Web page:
Next month we will be having a big moving day, and I suspect it will be exhausting. Especially since I have the strength and stamina of a piece of wet cardboard. If I started doing something now, maybe lifting some weights (I have some in the garage) and doing some cardio, for the next 4-5 weeks, would it make any difference, or is that not enough time?
Might make a small difference, even if only psychological. Great idea in any case to get a bit of fitness so why not?
Good bet would be to get someone to show you how to do a deadlift properly - fundamental lift that works a lot of muscles and is made to measure for moving day! Good technique essential, though, or you can hurt your back.
Did you get unfit in a month?
Of course there are only averages and a bazillion variables, but …
Assuming earnest but not heroic effort (i.e., 3 to 4 times a week, cardio in the recommended range and an hour or so of weights), what is the typical amount of time to get in shape? When you see someone new at the gym (and assuming they stay with it), it is … a year? A few months? Six?
I also assume there’s a difference between getting into shape mechanically (you can keep the heartrate up in the proper zone without feeling like you’re dying) and volumetric shape (extra flubber). Is there a sizable lag between the two? Or from an exercise perspective, are the two closely related?
You can certainly make a difference. The Couch-to-5k program is only 9 weeks, and it can take someone from nothing to running 5k regularly. I’ve been following it just a few weeks and already stairs are easier and I have more energy.
You should be able to tell a small difference in 5 weeks, sure. You’d definitely be less sore after moving if you worked those muscles for previous five weeks. And it’s a good thing to do anyway, right?
As for how long to get “in shape” I think that depends on what you mean by “in shape”, and where you’re starting from.
I know one time I had this short-term job in a warehouse, loading trucks and what have you. I was a no-exercise kind of guy and so not in shape at all. After the first day I was totally shattered, but within only two weeks I was flinging boxes about all day long, no problem. So yes, with regular exercise I think it is possible to get fit enough within five weeks.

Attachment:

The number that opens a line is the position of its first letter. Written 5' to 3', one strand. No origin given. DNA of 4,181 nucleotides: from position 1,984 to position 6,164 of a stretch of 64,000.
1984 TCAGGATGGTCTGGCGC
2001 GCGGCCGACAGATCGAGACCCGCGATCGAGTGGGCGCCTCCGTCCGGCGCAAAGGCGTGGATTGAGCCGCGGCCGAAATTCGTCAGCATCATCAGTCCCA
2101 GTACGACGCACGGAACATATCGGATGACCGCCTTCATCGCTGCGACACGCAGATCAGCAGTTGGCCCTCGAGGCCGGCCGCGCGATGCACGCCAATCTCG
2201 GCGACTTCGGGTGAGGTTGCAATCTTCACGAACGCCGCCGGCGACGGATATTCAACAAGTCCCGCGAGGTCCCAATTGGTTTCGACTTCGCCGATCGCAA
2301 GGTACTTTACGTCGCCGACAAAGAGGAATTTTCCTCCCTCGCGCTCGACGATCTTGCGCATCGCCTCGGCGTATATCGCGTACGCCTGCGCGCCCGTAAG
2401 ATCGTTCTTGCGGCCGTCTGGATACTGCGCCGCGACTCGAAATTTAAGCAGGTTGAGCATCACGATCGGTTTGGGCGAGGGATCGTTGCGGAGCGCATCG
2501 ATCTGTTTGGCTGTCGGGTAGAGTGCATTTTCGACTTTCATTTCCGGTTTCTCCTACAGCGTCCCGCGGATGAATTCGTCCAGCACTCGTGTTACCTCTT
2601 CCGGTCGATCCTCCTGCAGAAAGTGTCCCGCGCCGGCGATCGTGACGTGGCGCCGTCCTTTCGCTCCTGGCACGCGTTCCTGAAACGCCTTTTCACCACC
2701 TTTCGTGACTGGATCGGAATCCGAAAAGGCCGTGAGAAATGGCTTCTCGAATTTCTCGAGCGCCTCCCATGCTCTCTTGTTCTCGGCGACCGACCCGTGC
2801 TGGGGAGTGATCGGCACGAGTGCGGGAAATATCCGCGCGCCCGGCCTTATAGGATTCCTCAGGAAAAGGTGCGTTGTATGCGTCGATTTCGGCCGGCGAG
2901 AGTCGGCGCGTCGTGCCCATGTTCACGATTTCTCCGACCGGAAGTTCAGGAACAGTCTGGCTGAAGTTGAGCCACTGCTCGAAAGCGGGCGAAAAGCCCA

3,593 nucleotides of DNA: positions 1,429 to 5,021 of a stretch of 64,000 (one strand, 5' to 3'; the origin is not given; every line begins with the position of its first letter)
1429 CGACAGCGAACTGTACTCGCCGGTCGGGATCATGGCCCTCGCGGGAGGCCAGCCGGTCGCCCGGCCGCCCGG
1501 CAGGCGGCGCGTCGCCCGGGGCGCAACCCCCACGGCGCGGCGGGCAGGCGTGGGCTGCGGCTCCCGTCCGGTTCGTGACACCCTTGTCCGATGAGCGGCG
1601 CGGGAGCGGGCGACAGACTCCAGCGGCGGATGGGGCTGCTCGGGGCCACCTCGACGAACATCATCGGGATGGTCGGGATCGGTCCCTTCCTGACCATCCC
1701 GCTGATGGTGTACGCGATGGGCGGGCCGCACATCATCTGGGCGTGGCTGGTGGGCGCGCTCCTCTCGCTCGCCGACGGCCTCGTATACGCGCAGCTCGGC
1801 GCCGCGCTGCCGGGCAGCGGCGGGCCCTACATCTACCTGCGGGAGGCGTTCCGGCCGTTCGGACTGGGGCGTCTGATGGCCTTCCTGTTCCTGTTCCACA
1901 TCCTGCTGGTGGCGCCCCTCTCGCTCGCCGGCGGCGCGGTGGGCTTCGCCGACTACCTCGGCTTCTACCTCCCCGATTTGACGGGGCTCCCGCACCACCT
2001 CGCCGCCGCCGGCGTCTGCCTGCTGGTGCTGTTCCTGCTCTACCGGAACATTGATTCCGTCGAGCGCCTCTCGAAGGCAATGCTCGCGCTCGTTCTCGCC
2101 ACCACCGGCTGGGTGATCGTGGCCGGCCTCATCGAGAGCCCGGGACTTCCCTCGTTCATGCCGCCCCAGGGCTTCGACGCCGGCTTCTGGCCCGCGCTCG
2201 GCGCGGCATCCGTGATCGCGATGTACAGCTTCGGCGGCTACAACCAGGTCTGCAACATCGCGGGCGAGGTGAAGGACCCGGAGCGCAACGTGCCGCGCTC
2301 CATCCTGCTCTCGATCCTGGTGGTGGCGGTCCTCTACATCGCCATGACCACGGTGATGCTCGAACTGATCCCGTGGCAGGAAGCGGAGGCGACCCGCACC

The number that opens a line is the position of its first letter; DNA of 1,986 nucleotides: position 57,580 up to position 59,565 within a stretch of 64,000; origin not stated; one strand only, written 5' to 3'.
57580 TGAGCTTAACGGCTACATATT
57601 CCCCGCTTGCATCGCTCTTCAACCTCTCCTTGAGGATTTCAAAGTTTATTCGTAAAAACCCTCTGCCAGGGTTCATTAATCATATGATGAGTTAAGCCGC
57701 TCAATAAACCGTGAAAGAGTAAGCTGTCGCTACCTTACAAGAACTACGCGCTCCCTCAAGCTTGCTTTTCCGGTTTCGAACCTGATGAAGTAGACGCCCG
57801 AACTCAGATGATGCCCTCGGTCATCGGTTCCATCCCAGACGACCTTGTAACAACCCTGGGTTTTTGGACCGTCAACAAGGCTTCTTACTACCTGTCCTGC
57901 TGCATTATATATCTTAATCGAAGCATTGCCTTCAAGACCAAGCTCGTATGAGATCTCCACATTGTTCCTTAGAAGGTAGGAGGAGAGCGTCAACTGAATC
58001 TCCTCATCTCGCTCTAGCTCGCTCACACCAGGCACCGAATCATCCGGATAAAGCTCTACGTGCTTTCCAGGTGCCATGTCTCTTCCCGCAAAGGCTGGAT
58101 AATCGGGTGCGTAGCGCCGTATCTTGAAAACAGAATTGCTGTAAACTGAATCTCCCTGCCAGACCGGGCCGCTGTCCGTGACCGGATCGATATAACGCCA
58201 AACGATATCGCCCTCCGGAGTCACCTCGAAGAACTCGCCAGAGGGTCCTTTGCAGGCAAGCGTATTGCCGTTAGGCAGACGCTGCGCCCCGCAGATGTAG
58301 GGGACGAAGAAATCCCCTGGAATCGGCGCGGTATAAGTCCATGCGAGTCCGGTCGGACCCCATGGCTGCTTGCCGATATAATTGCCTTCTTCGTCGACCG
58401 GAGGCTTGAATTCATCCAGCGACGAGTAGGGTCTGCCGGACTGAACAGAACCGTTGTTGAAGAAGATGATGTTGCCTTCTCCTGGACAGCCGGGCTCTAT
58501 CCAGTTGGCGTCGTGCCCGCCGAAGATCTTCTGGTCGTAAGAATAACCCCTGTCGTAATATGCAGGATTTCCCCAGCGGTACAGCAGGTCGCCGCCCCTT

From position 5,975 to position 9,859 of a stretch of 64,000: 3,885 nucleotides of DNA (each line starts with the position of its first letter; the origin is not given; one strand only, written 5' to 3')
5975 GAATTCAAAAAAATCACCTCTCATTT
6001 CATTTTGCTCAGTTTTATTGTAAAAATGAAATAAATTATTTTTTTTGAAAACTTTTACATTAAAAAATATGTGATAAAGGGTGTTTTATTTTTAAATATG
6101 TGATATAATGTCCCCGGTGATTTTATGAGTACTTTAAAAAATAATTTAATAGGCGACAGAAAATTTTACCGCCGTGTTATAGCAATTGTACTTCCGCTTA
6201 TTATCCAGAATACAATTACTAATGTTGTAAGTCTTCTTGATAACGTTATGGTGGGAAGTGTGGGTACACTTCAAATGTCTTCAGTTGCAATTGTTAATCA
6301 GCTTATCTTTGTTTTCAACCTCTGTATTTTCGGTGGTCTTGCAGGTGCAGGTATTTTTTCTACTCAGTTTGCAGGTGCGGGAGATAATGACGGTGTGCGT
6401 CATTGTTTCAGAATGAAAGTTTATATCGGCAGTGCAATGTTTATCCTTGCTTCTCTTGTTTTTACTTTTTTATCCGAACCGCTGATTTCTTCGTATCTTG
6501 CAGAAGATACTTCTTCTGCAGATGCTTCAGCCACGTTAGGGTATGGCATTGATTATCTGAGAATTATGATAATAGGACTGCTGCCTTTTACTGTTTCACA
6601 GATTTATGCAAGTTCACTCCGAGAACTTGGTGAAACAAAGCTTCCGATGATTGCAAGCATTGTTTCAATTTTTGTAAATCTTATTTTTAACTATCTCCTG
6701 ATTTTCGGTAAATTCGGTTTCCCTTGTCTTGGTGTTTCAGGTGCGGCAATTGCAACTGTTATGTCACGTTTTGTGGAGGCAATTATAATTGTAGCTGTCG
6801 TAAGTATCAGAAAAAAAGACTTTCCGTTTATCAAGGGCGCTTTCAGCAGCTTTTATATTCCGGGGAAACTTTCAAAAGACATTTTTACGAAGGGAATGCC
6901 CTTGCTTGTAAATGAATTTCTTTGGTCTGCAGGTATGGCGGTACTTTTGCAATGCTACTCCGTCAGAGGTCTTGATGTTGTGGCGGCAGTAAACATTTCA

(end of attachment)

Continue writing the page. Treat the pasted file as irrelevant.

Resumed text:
Day 1 Basic training: unable to run a quarter mile, severe coughing and wheezing for hours after trying
Day 50 Basic training: -25 pounds, running 2 miles in 14 minutes, fully recovered and ready for more in less than 5 minutes.
Considering Basic is really just a lot of sitting in on classes, maybe 60 minutes of pushups/situps/running, good diet (no sugar or tobacco) and about 2 hours of walking per day (and a bit of brainstress) I’d say if you’re under 30 years old you could see admirable results with earnest and non-heroic effort within a month.
I think the way to look at it is that there is no"fit", only “fitter”. So anything you do in preparation will make it easier on you come moving day. And conversely, it’s a given that if you don’t do anything, you will be beat and sore (which you probably will be anyway, it’s just a matter of how long you can go and get done). So knowing this chore is looming, you really don’t have anything to lose by trying to get in better shape.
Given the timeframe, I would focus on:
- stamina. Lots of walking. Jogging if you can. Maybe a stair-stepper if you can go to a gym.
- leg strength. Squats (without weight is fine, with weight is better, but don’t over do it).
- core strength. Crunches, sit ups, toe-touches. Again go easy. You don’t want to over do it.
I would try to do some walking/jogging every day. Maybe walk for an hour. Or jog for 15 minutes and then walk for 1/2 hour.
Then alternate days on the strengthening stuff: legs one day, core the next.
As opposed to being able to lift and move all that much, I’d be doing this preparation primarily to reduce the risk of injuring yourself. It’s when people go from doing nothing to then lifting heavy, they throw something out.
Yeah. As even sven mentioned, the Couch to 5K program only takes 9 weeks. I started the program as a complete couch potato, unable to walk up a flight of stairs without becoming seriously winded. By the time I was halfway through the program, I felt significantly more fit, could jog up stairs without being seriously out of breath, and so forth. So I think you can definitely see decent results in just 4 weeks. I’d start ASAP, though.
Can’t really add to the excellent advice so far.
**Ximenean’s **experience bears remembering, you will be as SORE AS HELL the first few workouts, just work through it, it will get better.
First - I echo the others who say it can only help. And I think you would be surprised at how much improvement you can see in just one month.
However - a note of caution as well. Be careful that you do your exercises properly - because hurting yourself in a rush to get in shape could set you backwards, rather then helping. For example - situps, done properly - would be a great way to strengthen your core. However, situps done improperly can cause back problems, sciatica and pulled muscles - none of which will help you on moving day.
All in all - go for it. Just be careful.
I don’t think they are overly related. There are a lots of obese unfit people, but there are also skinny unfit people and obese fit people. Think about a lineman in the NFL - they look a bit chubby, but they are highly fit.
Body shape is more a matter of diet/calories expended, whereas fitness is about muscle tone and conditioning. There is some correlation, of course, but not a lot.